The League of Extraordinary GenConmen
GenCon is no SaltCon, that’s for sure. Or perhaps that should be writ the other way around — SaltCon is no GenCon. That’s for sure.
Dan and the Space-Biff! crew, or at least one of the Space-Biff! crew, flew all the way to Indianapolis, which is in Iowa, I think, for the largest board game convention in these the United States. The original thought was to deliver a daily report of all the GenCon goings-on, but Dan was too timid to actually interview anyone, though he claims it was because the Wyndham West didn’t have working internet, which it really didn’t, and we don’t recommend anyone stay there if they want to Skype their baby’s first steps.*
What follows is the true story of how Dan and Steve navigated the crowds, fell asleep at odd hours in their hotel suite, and generally GenCon’d it up. Fun fact: there were more people at GenCon than in the entirety of Dan’s hometown!**
GenCon Indy 2014 was a learning experience. At least, that’s what we told ourselves whenever we realized we’d screwed something up.
Some things we got right. For example, bringing along a game like Oddball Aeronauts to play on the plane, because airplane flights are boring and noisy, and playing a game about “I’m gonna blow up your aircraft!” is the perfect way to fill the time and also make new friends with the sky marshal.
However, even the night before the convention, we made a couple mistakes. For one thing, we shouldn’t have been lured into staying at the Wyndham West through silver-tongued promises of free high-speed internet. You’d think that in the year 2014, high-speed internet would be a sure thing in a city with -polis on the end of it, but it was a ruse. At least we were given a spacious room with lots of tables and chairs for some reason — possibly because the staff had heard that Mark Wahlberg hangs out with us sometimes, though we sure fooled them because Mark was too busy on the set of Wahlburgers to tag along.
Our second mistake was not having our badges mailed to us. Ten dollars seemed like such a big deal at the time — that’s two burritos, provided I don’t get guacamole! But standing in the will call line for over an hour was enough to persuade me that if we ever again travel to the distance reaches of Indianapolis, Iowa, the postal service will be lovingly delivering our badges atop buttoned velvet cushions well in advance of the convention.
We rose bright and early, driving into downtown Indianapolis and parking in the seediest parking garage in the history of the world. “Don’t leave belongings in your car,” a sign read, “and lock your doors and roll up your windows, or your things WILL be stolen and the car-burglar WILL use your driver’s license to learn your home address and your family WILL be murdered before you can get home to tell them you love them one last time.” That seemed like overkill to us, but on the way down to street level we saw at least two dozen masked hooligans breaking into cars, so I suppose it was sound advice.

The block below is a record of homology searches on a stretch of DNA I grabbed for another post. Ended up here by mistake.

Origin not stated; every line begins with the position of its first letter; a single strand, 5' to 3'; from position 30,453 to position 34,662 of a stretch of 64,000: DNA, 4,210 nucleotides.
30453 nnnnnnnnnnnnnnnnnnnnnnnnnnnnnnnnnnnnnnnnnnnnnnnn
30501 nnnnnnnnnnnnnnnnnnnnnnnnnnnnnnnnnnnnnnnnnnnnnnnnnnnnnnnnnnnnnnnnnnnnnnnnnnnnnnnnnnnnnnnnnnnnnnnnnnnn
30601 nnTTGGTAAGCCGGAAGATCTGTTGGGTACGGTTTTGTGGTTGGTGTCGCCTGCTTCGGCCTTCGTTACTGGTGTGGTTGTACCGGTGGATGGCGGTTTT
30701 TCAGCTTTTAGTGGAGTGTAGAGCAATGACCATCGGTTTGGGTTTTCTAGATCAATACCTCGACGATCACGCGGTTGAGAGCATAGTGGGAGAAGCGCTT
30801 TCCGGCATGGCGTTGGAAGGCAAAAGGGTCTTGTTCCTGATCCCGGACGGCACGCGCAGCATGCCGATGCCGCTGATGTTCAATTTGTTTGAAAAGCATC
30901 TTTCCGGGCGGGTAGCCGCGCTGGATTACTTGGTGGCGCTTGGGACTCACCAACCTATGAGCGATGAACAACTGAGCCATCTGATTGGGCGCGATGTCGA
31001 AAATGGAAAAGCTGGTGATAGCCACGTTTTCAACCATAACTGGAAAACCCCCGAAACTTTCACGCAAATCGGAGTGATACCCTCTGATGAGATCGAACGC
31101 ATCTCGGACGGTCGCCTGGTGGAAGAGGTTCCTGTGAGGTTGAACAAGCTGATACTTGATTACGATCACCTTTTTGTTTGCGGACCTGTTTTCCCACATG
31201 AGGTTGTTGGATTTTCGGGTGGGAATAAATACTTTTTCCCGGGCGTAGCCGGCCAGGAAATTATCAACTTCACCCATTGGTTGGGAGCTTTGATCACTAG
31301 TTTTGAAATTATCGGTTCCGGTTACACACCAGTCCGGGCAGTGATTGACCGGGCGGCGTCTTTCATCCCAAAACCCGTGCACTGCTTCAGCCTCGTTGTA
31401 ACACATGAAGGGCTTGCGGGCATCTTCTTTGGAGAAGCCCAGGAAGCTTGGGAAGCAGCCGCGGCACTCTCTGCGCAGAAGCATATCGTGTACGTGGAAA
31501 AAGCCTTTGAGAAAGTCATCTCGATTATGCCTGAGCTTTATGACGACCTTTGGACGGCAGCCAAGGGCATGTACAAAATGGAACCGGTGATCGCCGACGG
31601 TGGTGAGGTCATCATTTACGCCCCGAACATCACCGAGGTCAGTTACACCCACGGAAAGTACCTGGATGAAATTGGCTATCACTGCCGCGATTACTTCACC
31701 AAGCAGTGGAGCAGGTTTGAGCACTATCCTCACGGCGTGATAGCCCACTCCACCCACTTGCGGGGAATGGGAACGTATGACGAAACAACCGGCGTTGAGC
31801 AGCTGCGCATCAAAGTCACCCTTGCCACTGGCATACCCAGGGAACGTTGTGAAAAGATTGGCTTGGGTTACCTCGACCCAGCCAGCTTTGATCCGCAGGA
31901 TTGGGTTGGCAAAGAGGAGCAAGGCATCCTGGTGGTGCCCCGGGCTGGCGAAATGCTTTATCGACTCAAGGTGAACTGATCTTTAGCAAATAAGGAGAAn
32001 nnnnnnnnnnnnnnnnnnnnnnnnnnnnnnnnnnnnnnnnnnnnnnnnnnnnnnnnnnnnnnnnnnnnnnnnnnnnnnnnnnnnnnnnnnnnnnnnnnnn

We arrived at the convention center about an hour early. We were planning on meeting some friends to help shepherd us on our inaugural GenCon experience, but we got too impatient and jittery with anticipation, so we went to wait in line for the exhibition hall instead. Like everyone else in that crowd, a sort of terrible spendthrift/bloodlust clouded our minds and made us want to buy everything, so Steve and I split up and planned to storm the hall.
To alleviate the tedium of the wait, a merry duo came out in medieval garb and sang a few bardly songs, which was really nifty of them, but it was so loud that I couldn’t hear their probably-bawdy lyrics even though I was only about twenty feet away. The crowd was humming in anticipation — literally, in some cases, though I sidled through the crowd to get away from that guy because he looked like a terrorist, complete with Burger King crown and knockoff Ray-Bans, just like the guy we saved SaltCon from a couple years back. Serious chills.
Then someone blew an air horn, or maybe I just imagined it, and the crowd surged forward despite the panicked cries of “No running!” from the people at the doors, and trampled them into zesty marinara in a mad rush to be the first to reach the AEG and Fantasy Flight booths. I failed at both.
The first half of that day was spent waiting in lines and struggling to carry the too-many board games that we purchased. I missed the one at the AEG booth because I reached it at the wrong angle and the line formed around me with a maneuver straight out of a cartoon, so I moved on to the Catalyst Game Labs booth, then over to Portal Games to chat with Ignacy Trzewiczek and pick up a copy of his Imperial Settlers, then all over the damn place until I was in the line for Fantasy Flight Games, which wound through multiple blocks of convention center real estate. I waited in that line for almost two hours, thinking I could pick up a copy of Warhammer 40,000: Conquest, and was told by FFG’s multiple attendants that they would definitely have enough copies. Then I reached the front and they said I needed a ticket, only where were these magical tickets? So I bought a copy of Age of War as a consolation prize. The upside was that so much time spent in FFG’s line meant I was able to get a prolonged, up-close look at a few upcoming titles like The Witcher Adventure Game, XCOM: The Board Game, and Star Wars: Armada.